I swoon. Leaves me reflecting on the importance and diversity of the input orifice. Just how many ways of munching (like uppity fish) can there be? And this guy drills through coral, bites through 20lb test, and apparently ATE the trap with bait full of HOOKS? Then he’s covered with thousands of tiny toxic bristles that inflict “permanent numbness” on top of that?

    And the size. No wonder Barry the Beastworm was Master of his realm. He’s all business. Beauty isn’t irrelevant in that, and it doesn’t hurt that he exhibits a fine contrasting counter-example for our conceited tastes to contemplate.

    While we’re at it we should, of course, keep in mind we’re related to this guy. I don’t mean by direct lineage (which we aren’t) and not even by having a common ancestor (which we do) but just because he and we happen to be co-habiting organisms making our respective livings, and we’ve got the same biochemistry in common that led to us both. He’s one of us.

    We’ll need to get over our squeamishness and revulsion before we begin to encounter NON-Earthlings, or we’ll fall completely to pieces.

  44. #44 Sili
    April 3, 2009

    Why is this not an April Fool joke?

    :whimper:

  45. #45 H.H.
    April 3, 2009

    While I am creeped out by the fact that this little bugger is covered in armor, poison spikes and mandibles that can chew through rock, I think I’m more pissed that I’m not. It’s not fair having to go through life as a soft, pink, squishy ape! Give me acid for blood or something.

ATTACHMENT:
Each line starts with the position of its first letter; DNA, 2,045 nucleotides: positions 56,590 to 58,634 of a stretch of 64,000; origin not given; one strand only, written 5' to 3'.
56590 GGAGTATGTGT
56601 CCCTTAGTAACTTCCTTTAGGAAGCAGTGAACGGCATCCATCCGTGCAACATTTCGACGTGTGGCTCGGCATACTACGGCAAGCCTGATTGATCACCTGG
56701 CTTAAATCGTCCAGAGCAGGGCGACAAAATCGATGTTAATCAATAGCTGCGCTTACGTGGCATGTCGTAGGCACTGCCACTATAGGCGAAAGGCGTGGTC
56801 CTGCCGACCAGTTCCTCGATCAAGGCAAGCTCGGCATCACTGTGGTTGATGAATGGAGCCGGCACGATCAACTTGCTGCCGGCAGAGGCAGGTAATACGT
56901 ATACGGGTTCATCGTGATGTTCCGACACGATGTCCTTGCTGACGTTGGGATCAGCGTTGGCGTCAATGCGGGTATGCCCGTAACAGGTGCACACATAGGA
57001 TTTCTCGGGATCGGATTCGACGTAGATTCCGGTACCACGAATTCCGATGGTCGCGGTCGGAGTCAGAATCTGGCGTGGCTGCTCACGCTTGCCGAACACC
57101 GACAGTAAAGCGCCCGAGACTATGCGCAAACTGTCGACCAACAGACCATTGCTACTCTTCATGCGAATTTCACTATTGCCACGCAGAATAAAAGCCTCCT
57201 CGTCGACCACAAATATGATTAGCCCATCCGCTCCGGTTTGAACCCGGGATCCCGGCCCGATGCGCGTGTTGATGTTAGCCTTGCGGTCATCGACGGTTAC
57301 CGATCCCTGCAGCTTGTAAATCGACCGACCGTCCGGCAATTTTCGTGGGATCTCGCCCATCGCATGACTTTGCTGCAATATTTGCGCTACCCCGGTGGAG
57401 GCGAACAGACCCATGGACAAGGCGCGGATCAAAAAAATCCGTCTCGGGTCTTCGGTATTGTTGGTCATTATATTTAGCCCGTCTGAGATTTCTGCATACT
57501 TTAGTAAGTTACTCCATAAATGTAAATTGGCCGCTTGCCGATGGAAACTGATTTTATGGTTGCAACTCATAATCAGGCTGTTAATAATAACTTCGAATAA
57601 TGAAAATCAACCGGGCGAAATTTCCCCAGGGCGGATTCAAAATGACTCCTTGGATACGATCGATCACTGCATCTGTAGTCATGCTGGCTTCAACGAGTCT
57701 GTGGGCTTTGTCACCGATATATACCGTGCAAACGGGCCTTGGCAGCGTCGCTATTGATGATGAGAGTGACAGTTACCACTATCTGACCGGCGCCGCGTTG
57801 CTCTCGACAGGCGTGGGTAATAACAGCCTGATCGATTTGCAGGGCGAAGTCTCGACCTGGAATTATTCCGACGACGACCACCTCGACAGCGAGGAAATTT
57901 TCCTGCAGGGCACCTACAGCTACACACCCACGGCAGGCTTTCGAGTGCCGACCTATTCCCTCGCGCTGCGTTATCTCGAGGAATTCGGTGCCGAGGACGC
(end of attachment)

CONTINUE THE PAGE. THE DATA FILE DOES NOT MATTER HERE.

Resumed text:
46. #46 Colin
    April 3, 2009

    I’m with astrounit. What an excellent creature. I’m just sad the one in Oregon (#30) got deaded. Why not raise them and see how big they get? Like pumpkins, but less boring.

  47. #47 Zor
    April 3, 2009

    A comment from the Daily Fail article:

    “It’s gross, they should get rid of it permanently. What possible use is its existence? none, I suspect.”

    What more can you expect from the readers of that odious publication?

    I’m thirding astrounit: an incredibly interesting creature that provokes all kinds of thoughts about our place in the natural order.

  48. #48 Ted Dahlberg
    April 3, 2009